Human beings appear hard-wired to notice differences between each other and then respond by separating and discriminating against each other. In this paper, we look at what could happen for us to unite together as one people on one planet by incorporating our differences to serve a greater good. This article references what my life is committed to in the future, directly taking these issues on, so that we all can take a giant step toward individual empowerment and global unity.
This article was previously published in the Journal of the 2019 Conference For Global Transformation in May 2019 and was named as the prestigious Editor’s Choice.
An acquaintance recently shared with me what he apparently felt was outstanding news:
“I just found out I’m clinically depressed!” he beamed with pride.
He perhaps thought that I, as a psychiatrist, would share in his excitement. Maybe he thought it would strike a chord of kinship for me to know he’s “one of my people.” Or part of my “target population.” In line with my training, I was struck with how his affect seemed seriously off-kilter given his proclaimed diagnosis. (Hmm, come to think of it, maybe he really was deeply disturbed).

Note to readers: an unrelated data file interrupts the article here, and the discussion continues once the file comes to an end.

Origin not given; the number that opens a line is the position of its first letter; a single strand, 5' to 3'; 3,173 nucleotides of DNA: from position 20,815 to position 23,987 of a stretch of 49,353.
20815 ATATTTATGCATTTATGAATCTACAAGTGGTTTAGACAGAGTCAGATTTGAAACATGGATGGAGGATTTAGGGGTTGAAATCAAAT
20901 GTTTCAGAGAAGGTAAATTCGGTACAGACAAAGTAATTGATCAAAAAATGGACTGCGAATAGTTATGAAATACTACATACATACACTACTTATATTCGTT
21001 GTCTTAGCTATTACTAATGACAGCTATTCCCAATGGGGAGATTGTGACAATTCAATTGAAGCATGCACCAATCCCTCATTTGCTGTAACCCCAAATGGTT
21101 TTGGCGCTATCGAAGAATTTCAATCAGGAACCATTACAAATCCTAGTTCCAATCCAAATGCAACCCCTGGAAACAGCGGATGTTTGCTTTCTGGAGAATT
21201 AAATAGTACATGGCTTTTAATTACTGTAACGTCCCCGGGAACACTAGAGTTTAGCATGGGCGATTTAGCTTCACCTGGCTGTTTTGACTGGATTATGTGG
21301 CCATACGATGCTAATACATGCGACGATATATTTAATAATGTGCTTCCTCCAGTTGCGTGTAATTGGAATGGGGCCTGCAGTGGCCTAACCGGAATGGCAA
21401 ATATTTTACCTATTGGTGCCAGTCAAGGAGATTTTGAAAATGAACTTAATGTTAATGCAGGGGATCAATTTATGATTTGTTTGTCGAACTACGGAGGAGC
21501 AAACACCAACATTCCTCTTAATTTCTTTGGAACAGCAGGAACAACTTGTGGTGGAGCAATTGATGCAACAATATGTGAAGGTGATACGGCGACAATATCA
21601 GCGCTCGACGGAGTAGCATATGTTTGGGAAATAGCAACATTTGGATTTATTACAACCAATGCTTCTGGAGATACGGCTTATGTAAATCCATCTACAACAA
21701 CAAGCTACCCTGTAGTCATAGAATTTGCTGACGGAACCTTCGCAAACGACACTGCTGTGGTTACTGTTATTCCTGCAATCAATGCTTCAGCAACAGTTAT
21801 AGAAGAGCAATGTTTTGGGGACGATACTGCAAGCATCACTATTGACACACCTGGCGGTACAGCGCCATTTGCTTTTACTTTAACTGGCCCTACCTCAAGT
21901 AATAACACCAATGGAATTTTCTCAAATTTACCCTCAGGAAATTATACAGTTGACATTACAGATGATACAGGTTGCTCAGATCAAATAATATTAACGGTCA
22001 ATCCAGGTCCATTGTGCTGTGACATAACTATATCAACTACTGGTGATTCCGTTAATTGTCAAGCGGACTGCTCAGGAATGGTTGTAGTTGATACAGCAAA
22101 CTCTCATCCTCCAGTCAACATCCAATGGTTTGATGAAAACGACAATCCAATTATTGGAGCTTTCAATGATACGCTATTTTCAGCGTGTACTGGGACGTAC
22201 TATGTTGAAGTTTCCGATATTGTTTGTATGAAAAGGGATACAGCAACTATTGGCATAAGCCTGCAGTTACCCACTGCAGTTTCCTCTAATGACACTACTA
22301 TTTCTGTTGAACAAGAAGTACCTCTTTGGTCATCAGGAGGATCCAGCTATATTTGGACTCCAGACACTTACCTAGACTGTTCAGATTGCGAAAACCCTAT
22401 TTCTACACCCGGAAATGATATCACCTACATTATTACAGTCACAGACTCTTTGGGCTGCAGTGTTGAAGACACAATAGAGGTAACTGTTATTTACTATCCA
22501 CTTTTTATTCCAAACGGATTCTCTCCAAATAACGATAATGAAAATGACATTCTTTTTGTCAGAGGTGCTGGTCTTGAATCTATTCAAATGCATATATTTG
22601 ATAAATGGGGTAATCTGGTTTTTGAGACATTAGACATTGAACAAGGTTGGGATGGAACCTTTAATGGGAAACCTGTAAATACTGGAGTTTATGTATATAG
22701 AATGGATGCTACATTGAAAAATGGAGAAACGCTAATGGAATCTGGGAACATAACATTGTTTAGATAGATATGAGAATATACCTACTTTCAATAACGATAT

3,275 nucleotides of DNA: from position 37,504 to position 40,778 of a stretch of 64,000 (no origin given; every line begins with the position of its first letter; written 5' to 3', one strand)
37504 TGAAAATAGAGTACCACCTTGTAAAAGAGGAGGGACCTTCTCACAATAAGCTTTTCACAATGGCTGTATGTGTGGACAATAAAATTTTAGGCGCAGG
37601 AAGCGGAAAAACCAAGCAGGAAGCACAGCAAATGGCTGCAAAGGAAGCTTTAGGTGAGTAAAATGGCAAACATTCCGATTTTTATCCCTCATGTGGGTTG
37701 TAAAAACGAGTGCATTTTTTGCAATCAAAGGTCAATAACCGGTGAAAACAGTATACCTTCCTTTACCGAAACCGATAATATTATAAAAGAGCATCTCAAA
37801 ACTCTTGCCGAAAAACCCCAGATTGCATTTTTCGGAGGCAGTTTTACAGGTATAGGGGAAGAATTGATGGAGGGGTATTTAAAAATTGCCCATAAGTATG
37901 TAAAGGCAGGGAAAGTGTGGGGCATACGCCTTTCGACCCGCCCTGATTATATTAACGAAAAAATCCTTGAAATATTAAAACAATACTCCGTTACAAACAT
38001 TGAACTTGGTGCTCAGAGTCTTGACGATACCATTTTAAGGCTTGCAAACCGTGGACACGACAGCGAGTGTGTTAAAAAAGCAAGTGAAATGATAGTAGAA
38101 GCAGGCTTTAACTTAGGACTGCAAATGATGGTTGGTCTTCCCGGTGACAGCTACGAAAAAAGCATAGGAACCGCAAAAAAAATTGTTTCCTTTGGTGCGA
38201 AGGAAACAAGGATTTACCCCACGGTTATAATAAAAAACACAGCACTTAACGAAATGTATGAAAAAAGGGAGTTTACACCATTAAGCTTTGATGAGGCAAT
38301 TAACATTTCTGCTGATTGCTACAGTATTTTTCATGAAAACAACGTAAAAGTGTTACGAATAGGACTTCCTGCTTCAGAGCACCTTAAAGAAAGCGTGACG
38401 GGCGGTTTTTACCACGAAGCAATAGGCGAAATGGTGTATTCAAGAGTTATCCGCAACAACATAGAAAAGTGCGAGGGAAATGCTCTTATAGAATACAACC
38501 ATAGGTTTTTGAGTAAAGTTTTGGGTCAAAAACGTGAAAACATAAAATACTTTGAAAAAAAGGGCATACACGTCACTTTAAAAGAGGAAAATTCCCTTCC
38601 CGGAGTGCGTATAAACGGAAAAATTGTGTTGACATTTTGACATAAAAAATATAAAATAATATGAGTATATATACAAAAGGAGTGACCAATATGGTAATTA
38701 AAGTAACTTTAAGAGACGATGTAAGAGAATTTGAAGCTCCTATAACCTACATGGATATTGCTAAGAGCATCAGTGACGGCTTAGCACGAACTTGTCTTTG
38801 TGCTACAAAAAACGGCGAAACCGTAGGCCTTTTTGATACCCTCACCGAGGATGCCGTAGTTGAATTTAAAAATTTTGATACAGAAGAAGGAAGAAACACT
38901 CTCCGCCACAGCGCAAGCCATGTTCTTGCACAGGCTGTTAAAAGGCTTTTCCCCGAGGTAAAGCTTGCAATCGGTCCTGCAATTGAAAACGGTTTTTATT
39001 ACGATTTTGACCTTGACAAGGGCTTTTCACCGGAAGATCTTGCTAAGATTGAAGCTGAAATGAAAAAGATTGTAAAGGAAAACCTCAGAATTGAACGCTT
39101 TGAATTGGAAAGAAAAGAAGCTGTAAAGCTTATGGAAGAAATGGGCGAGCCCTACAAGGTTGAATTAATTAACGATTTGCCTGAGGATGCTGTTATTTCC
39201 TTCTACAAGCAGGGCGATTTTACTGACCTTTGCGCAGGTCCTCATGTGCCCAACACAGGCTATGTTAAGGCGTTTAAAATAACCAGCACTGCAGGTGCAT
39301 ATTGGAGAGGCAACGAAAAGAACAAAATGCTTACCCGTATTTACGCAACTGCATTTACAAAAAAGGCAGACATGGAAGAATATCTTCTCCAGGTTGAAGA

At 14 years old, I became interested in the psychiatric field when my brother, Don, (14 years older than me), entered the field after completion of medical school. The notion of the healing power of listening and being a better “friend” (than the world provides) captured me. Since I loved being around people and hearing their stories, I thought this could be something I could do too. But I was in middle school. A career was a long way away. Read more…
For nearly thirty years I was getting paid lots of money to prescribe medications as a psychiatrist. Although for the last fifteen or so years, I was fraught with internal conflict over prescribing medications. Nevertheless, I did it anyhow. I wrote the prescriptions that I was expected to write. And I rationalized my actions with excuses and reasons. Read more…